Hunter Hannum was in the audience on October 19, 1991 for the Eleventh Annual E. F. Schumacher Lecture, delivered by Thomas Berry. Berry named his talk “The Ecozoic Era.” Hannum was so moved by the talk that he wrote a response “Wagner and the Fate of the Earth: A Contemporary Reading of The Ring,” finding themes in the German opera that mirrored those articulated by Berry, a Passionist priest.
From “The Ecozoic Era”
The changes presently taking place in human and earthly affairs are beyond any parallel with historical change or cultural modification as these have occurred in the past. This is not like the transition from the classical period to the medieval period or from the medieval to the modern period. These changes reach far beyond the civilizational process, beyond even the human process, into the biosystems and even the geological structures of the Earth itself.
. . . The natural world is more sensitive than we have realized. Unaware of what we have done or its order of magnitude, we have thought our achievements to be of enormous benefit for the human process, but we now find that by disturbing the biosystems of the planet at the most basic level of their functioning we have endangered all that makes the planet Earth a suitable place for the integral development of human life itself. . . .
The biggest single question before us in the 1990s is the extent to which this technological-industrial-commercial context of human functioning can be made compatible with the integral functioning of the other life systems of the planet. . . . . Our efforts will be in vain if our purpose is to make the present industrial system acceptable. These steps must be taken, but according to my definition of the Ecozoic Era there must be more: there must also be a new era in human-Earth relations.
Hannum comments that “What Berry emphasizes is the urgent need for a new vision, a new story, to guide us into the ecological or what he prefers to call the ‘Ecozoic’ age, a period in which humankind must learn once again to live in harmony with the Earth.”
The Ring, Richard Wagner’s operatic depiction of the ancient tale of the Norse gods, Hannum argues, makes the connection between the violation of Nature and universal destruction. The Rheingold, watched over by the Rheinmaidens, is a symbol of Nature’s purity. It is violently wrested from them and forged into a ring of power. That violation places a curse on the ring.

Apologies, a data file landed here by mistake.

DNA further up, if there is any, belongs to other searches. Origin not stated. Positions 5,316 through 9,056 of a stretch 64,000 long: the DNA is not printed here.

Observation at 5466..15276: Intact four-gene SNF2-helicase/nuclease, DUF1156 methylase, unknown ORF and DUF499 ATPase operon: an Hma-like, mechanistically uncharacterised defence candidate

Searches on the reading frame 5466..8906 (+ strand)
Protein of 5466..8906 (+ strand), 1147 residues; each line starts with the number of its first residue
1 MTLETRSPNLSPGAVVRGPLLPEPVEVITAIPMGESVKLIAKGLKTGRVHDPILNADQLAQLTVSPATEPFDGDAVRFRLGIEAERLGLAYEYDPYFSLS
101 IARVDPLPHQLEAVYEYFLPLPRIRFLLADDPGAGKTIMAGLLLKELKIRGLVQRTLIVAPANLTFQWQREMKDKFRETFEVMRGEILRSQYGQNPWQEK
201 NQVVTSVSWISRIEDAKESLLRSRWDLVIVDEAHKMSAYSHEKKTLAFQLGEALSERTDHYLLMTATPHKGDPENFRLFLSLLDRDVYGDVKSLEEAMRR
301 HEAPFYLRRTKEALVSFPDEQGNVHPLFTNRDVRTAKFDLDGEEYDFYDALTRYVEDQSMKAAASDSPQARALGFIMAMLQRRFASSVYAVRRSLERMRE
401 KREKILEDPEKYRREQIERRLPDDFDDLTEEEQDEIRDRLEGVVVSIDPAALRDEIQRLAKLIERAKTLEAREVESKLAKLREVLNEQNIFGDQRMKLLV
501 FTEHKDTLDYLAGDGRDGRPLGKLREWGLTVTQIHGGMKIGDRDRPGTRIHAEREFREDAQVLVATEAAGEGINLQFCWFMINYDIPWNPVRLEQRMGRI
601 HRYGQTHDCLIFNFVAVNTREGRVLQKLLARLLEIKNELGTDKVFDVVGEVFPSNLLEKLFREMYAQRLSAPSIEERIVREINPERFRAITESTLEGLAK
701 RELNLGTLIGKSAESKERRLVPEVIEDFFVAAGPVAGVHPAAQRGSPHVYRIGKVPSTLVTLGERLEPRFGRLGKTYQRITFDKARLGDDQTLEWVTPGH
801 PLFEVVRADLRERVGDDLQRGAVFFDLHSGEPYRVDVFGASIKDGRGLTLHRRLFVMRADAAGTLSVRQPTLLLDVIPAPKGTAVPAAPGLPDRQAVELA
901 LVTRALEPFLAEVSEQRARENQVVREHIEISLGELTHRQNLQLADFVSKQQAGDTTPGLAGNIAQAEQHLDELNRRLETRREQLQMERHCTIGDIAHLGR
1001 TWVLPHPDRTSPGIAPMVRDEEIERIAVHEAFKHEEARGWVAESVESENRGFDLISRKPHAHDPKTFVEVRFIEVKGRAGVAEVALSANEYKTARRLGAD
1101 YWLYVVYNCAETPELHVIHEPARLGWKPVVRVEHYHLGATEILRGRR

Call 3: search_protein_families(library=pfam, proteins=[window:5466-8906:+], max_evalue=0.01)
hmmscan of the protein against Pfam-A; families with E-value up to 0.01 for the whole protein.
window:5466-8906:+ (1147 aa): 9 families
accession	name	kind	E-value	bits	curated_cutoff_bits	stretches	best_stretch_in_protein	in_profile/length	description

Each of its successive male keepers meets with tragedy. Not till Brünnhilde takes the ring from the hand of the dying Siegfried, joins him on the funeral pyre in an act of love and self-immolation, and pledges the ring’s return to the Rheinmaidens out of the ashes, not till then is the curse lifted.
Hannum remarks, “To speak solely of a primal crime against Nature in The Ring is imprecise, for it is the Feminine as well that is the victim of violation throughout the work, and the villain is what we have come to recognize as the patriarchy, with all that this concept connotes for the contemporary mind. Wagner’s work anticipates the new story Berry finds necessary for our time: ‘The Ecozoic can come into existence only through an appreciation of the feminine dimension of the Earth, through a liberation of women from the oppressions and the constraints of the past.’”
Hannum goes on, “The return of the gold to its natural setting strikes us now as an anticipation of today’s movement toward ‘ecological restoration,’ the desire to make amends to a violated natural order. It is in this direction—and in this direction only—that many believe humankind’s ‘redemption’ lies, and it is this which gives meaning in contemporary terms to Brünnhilde’s ‘redemptive’ act.”
Hunter Hannum chose literature and music as a vehicle to muse on our current condition, the role of humans in shaping that condition, and the responsibility to address it. Thomas Berry, a Passionist priest, called for the collective forging of a New Story that details the healing of the rift through the influence of the Feminine.
It is Easter week and Passover, and soon Ramadan. Hinduism, Buddhism, Confucism, and Taoism all celebrate sacred days during this same period. It is a time of introspection. Each of these traditions offer their own stories of the relationship of individuals to Nature, of the tragedies that ensue when this relationship is out of balance, and of how to begin the healing of that relationship. The poets of these traditions speak through their sacred texts – The Torah, The New Testament, The Quran, The Vedas, The Suttas, the teachings of Confucius, and the Tao Te Ching.
Perhaps it is time that we listen to the poets.
Hunter Hannum died this week following a stroke earlier in the winter. Our heart-felt good wishes to his family. And our heart-felt good wishes to all those coming to terms with their own private and public grief at this time.